The commercial woes of Qantas have blanketed the airwaves and newspapers of late, but the government’s intent to change the Qantas Sale Act to allow more foreign ownership of the airline seems unlikely to be realised in the near term.
Yet in all of the media fuss, virtually no attention has been paid to the fact that one part of Qantas has just been sold off to a foreign company—lock, stock and barrel. And it’s the sensitive side of Qantas to boot. On 27 February, Northrop Grumman Australia Pty Limited, a subsidiary of Northrop Grumman Corporation of the United States, announced through a press release issued in Virginia that it has completed the acquisition of Qantas Defence Services Pty Limited (QDS), a wholly-owned subsidiary of Qantas Airways Limited, and that the acquisition is now called ‘Northrop Grumman Integrated Defence Services Pty Limited (IDS)’. That’s to say, all of Qantas’ defence-related business has been sold off to the Australian branch of an American company.
QDS, which had an annual turnover in excess of $140 million, was engaged in aircraft maintenance, repair, modifications and upgrades, engine testing and maintenance, fleet planning, and fuel management as well as diverse supply chain, training and logistics tasks for the Australian Defence Force. It was also involved in the conversion of A330-200s to tankers for air-to-air refuelling and had signed aviation-linked contracts with the Indonesian government.
Through the A$80 million purchase, IDS takes over a range of major defence aerospace systems. Within NSW, the company will maintain C130H Hercules aircraft at RAAF Base Richmond and operate a unit at Villawood for maintaining, repairing and overhauling aircraft engines. In Canberra, it’ll maintain RAAF Special Purpose Aircraft (two Boeing B737-700IGW and three Bombardier Challenger CL-604 aircraft operated by the RAAF’s 34 Squadron). It’ll also operate businesses in Brisbane and at the RAAF base at Amberley. QDS employed approximately 500 workers, of whom some 320 will be retained by IDS.
The Australian media felt this news was deserving of no further attention than the reprinting of a truncated press release. And indeed, there has already been much outsourcing of Australia’s defence needs, as detailed in Andrew Davies’ table on the subject from last year. But there are several issues that suggest this deal might be worthy of deeper examination. The first is the reason for, and process of, the sale. At first glance it appears that this might have been intended to remove security-sensitive defence operations from the Qantas stable, in order to ready the airline for further public ownership. However, the impending sale of QDS was announced by Qantas in August last year and the company assigned the sale simply to the ‘disposal of non-core assets’. The process of government approval for the sale—or indeed whether any government approval was necessary—hasn’t been made public.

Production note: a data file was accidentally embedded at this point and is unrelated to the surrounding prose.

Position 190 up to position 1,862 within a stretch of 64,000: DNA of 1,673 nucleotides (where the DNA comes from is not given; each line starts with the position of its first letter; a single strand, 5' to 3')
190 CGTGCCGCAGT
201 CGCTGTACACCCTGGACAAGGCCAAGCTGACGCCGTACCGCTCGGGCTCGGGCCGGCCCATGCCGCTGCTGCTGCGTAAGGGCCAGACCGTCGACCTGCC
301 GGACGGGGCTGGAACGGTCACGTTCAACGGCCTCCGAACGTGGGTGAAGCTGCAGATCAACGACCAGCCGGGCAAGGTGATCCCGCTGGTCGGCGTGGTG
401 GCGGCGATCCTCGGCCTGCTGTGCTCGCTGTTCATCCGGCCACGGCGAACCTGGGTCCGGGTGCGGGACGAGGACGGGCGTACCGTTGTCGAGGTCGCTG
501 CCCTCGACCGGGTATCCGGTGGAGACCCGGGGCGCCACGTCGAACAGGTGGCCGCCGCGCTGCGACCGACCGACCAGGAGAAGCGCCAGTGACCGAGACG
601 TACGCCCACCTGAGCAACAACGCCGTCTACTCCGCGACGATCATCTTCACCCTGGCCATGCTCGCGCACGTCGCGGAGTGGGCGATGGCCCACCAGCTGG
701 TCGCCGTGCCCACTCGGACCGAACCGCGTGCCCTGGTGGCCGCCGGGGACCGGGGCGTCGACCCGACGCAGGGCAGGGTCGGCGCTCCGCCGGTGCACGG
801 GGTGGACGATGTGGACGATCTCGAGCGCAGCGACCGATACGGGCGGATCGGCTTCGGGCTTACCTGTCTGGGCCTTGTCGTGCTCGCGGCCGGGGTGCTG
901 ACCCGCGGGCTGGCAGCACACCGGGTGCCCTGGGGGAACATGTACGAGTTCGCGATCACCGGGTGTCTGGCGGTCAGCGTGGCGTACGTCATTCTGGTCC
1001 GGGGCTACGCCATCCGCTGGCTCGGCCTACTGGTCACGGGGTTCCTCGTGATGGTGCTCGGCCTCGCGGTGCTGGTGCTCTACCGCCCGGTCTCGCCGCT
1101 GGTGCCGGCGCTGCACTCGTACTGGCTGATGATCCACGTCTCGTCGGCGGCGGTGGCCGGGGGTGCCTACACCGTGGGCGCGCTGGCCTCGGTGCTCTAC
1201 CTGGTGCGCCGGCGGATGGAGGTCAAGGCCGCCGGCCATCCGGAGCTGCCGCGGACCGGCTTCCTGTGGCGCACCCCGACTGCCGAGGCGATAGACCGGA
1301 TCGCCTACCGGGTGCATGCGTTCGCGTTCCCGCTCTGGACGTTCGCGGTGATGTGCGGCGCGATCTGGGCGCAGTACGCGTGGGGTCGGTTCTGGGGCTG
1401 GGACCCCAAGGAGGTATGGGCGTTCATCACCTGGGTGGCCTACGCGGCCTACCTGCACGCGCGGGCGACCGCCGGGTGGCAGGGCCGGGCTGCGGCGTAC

That Northrop Grumman has the technical capacity to take on the tasks of QDS isn’t at issue. It’s among the 10 top global aerospace companies and it’s a supplier and provider of defence hardware and services to a wide range of countries.
Through its Australian branch it’s a major subcontractor for the RAAF’s Wedgetail AEW&C, F-35 Lightning II and the FA/18 Super Hornet programmes. In addition, it has been contracted to build a cyber-test range for the Australian Defence Force Academy in Canberra , and in 2012 purchased M5 Network Security which provides cybersecurity services to military, government and large corporations.
While the United States is Australia’s major defence ally and provides our nuclear umbrella, and while its companies are key suppliers of our military hardware, the recent purchase of QDS by Northrop Grumman raises some concerns. When a foreign company, albeit that of an ally, is able to take over one of Australia’s largest defence services companies, whose tasks include maintenance of the prime minister’s aircraft and diverse other RAAF resources, with no media attention and no questions asked in Parliament, an observer might ask why. One could imagine, by comparison, the ruckus which would ensue in the US if an Australian company was tasked with providing and maintaining Air Force One.
Such purchases are increasingly facilitated by the Australia-United States Defence Trade Cooperation Treaty (PDF), signed by John Howard and George W. Bush in 2007. Only the UK and Australia have such treaty arrangements with the United States. This Treaty is being implemented in Australia through the Defence Trade Controls Act 2012, which came into force in May 2013, a few months before the QDS sale was announced. The Treaty and enabling legislation are intended to reduce defence export control restrictions between the two countries, and facilitate defence trade cooperation in ‘goods, services and technologies’ across the Pacific.
It’s inevitable that Australian and US defence integration will be stepped up through this Treaty and legislation, and we’ll be seeing more such tie-ups and purchases between businesses across the Pacific. The nature of the QDS sale suggests, however, that it’s perhaps worthwhile to keep an eye on the degree to and means by which Australian defence tasks are being outsourced to companies owned beyond our shores.
Geoff Wade is a visiting fellow at the Crawford School of Public Policy, Australian National University. Image courtesy of Defence Image Library.